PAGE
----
[coreboot] SPI controller and Lock bits

Youness Alaoui kakaroto at kakaroto.homelinux.net
Fri Sep 28 21:25:55 CEST 2018

On Thu, Sep 27, 2018 at 10:18 PM Sam Kuper <sam.kuper at uclmail.net> wrote:
> On 28/09/2018, Peter Stuge <peter at stuge.se> wrote:
> > Youness Alaoui wrote:
> >> avoid any malware writing to the flash
> >
> > Just disallow flash writes by the platform. Allow flash writes only
> > by dedicated hardware (maybe ChromeEC?) which implements a simple and
> > efficient security protocol.
> Relevant URL: https://www.chromium.org/chromium-os/ec-development#TOC-Write-Protect

We don't have/use ChromeEC and I think that telling every user that
they'd need dedicated hardware to update their BIOS makes no sense.

> > Looking for a software solution is IMO like Intel trying to secure SMM.
> Hear, hear!

I don't see why that would be true, the software solution is pretty
simple. You boot, you can write to the flash in a secure environment,
once you decide you don't need to write to the flash, you lock it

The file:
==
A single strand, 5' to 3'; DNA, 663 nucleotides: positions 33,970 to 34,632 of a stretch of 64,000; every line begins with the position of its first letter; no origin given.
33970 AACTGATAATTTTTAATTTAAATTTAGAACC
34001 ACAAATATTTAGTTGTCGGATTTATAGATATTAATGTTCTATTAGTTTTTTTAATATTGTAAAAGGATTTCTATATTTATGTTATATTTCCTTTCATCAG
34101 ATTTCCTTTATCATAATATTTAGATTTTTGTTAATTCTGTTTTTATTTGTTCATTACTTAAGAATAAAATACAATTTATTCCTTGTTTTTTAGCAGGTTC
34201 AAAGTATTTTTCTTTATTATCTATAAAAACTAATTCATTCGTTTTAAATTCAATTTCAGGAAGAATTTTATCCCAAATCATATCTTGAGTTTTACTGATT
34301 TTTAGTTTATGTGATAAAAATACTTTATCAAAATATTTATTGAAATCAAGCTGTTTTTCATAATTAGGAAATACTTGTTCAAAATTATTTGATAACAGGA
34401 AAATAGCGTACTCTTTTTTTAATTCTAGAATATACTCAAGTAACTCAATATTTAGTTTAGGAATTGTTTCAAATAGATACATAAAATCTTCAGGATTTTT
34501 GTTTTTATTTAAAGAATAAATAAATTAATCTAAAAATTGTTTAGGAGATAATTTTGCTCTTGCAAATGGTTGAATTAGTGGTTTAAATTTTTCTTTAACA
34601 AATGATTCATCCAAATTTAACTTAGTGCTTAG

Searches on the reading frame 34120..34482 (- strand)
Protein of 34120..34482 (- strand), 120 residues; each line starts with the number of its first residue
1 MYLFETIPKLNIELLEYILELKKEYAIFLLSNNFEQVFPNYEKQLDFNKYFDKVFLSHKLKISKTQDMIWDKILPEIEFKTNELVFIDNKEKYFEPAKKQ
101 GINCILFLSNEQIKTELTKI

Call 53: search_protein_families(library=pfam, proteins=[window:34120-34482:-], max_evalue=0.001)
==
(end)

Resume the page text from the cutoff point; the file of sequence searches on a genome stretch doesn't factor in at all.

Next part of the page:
until your next reboot.

> This is a pretty useful feature, and it would be nice if it weren't tied to heads (or any payload for that matter). What about tianocore's capsule update mechanism, as well as stuff like fwupd ? Any way to have something like a common solution ?

Tianocore is a payload, so tianocore's update mechanism is still about
doing the update in the payload.. All heads is going to do is to run a
script that calls flashrom (and actually use cbfstool to
extract/inject the heads-specific cbfs files into the new image, such
as the user's pgp keys for example, before flashing).. so it will have
to be tied to heads either way.
Heads is the one booting into your OS, so it can read-only lock the
entire flash before the user (real or malicious) gets control. The use
of heads is already tied in with the use a gpg key (nitrokey, yubikey,
librem key), and you'd already need to have the key inserted (and pin
valid) before it would give you access to a recovery shell, and the
same can be done before it allows the flash to be updated.
I hadn't thought of the use case of fwupd (which we're currently
adding support for) since it wouldn't be able to flash from the OS,
but I think that having the update file deosited in /boot under a
specific filename and rebooting would be all that fwupd would need to
do, then on the next boot, heads would find the file and suggest to
the user to flash it.

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